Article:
[Haskell-cafe] Prime sieve and Haskell demo

Doug McIlroy doug at cs.dartmouth.edu
Wed Apr 29 01:36:52 UTC 2015

With deep apologies for sending the wrong file, I try again.


>> How about simply changing `sieve` to `trialDiv`?  It's not that I
>> don't like the given example, because it gives a very small use case
>> for laziness that is difficult enough to reproduce in an eagerly
>> evaluated language.
> Is it really so difficult to reproduce in a strict language? Here is
> that Haskell example in OCaml
> let primes =
>   let rec trialDiv (Cons (p,xs)) =
>     Cons (p, lazy (trialDiv @@ filter (fun x -> x mod p <> 0) @@ Lazy.force xs))
>   in trialDiv @@ iota 2

I'm afraid I don't understand why the program isn't a sieve. Is
the concern that the sequence of integers is thinned by dropping
composites rather than by merely marking them and counting across
them? Or is it that a trace of lazy evaluation will show that all
the divisibility tests on a single integer are clustered together
in time? Or something I haven't thought of?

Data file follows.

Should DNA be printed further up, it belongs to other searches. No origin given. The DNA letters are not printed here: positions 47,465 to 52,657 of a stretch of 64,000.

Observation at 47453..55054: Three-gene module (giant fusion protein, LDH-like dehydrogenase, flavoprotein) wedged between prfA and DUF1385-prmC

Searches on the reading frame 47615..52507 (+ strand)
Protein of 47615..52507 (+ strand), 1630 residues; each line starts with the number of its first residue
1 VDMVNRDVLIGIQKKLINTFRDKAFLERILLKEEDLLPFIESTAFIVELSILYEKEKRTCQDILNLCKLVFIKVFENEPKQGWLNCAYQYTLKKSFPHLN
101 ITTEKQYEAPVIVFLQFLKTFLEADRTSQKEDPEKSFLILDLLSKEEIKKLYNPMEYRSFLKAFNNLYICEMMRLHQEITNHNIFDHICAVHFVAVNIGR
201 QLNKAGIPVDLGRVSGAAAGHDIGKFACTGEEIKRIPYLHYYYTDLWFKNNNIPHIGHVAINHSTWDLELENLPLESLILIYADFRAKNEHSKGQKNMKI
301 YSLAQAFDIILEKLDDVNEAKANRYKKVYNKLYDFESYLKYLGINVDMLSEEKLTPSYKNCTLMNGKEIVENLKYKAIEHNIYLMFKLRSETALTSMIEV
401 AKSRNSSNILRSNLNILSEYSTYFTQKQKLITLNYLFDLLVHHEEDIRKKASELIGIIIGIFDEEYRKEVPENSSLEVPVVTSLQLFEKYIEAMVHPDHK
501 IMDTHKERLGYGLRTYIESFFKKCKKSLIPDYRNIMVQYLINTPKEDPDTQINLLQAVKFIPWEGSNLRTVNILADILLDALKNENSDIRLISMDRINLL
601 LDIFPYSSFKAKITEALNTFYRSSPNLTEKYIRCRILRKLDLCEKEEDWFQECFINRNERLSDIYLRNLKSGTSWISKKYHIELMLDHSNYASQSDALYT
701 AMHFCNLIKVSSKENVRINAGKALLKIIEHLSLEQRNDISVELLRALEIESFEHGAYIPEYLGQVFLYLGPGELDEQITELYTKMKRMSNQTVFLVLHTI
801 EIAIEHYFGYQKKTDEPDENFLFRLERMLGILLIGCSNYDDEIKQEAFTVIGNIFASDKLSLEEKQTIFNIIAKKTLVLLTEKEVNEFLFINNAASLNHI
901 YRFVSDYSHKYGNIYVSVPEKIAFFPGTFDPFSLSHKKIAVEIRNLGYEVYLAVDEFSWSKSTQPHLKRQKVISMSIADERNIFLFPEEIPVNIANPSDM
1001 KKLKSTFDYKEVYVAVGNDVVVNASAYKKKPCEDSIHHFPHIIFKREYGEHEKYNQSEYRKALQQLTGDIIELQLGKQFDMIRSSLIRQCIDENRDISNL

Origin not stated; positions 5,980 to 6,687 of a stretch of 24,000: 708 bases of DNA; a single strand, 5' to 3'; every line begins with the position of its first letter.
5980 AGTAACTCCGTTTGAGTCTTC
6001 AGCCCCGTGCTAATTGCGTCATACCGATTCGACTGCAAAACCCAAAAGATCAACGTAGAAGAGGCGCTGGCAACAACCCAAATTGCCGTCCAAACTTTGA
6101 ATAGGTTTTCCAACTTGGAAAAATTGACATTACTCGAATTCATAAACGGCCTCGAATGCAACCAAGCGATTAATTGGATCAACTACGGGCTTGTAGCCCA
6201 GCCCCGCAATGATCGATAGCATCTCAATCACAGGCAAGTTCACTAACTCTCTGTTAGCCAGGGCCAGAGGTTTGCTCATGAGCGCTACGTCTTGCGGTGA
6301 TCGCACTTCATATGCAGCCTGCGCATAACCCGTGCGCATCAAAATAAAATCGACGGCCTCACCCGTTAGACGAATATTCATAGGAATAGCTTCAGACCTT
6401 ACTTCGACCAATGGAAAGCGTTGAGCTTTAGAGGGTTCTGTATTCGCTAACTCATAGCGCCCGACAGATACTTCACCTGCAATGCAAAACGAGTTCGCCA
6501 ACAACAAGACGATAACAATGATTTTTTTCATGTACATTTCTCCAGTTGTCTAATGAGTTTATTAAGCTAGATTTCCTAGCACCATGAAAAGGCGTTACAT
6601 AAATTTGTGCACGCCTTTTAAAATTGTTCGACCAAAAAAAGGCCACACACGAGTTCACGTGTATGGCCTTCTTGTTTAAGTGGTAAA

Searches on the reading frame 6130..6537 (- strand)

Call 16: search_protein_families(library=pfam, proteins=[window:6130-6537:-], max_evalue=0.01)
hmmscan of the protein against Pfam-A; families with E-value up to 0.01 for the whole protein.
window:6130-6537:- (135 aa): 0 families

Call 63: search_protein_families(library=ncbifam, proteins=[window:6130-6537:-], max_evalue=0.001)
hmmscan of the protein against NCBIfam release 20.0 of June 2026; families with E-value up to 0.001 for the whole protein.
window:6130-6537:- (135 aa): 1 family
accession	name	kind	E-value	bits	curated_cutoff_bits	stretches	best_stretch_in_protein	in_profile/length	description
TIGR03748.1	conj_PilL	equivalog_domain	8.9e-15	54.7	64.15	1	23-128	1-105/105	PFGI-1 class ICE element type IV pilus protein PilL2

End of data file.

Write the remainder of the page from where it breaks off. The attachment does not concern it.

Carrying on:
Of course the program can be written in any Turing-complete language,
but the effort is likely to cause beads of sweat, like "lazy",
"force", or "spawn" to be shed on the algorithmic pearl. The sieve
can even be written succinctly as a bash shell script (below),
which exhibits warts (e.g. five flavors of parentheses) but no sweat.

Though both the Ocaml and the shell code are compact, neither dulls
the luster that lazy evaluation imparts to the Haskell.

    sift() {
        while true; do
            read p
            if (( $p % $1 != 0 )); then echo $p; fi
        done }
    sink() { read p; echo $p; sift $p | sink }

    seq 2 1000000 | sink

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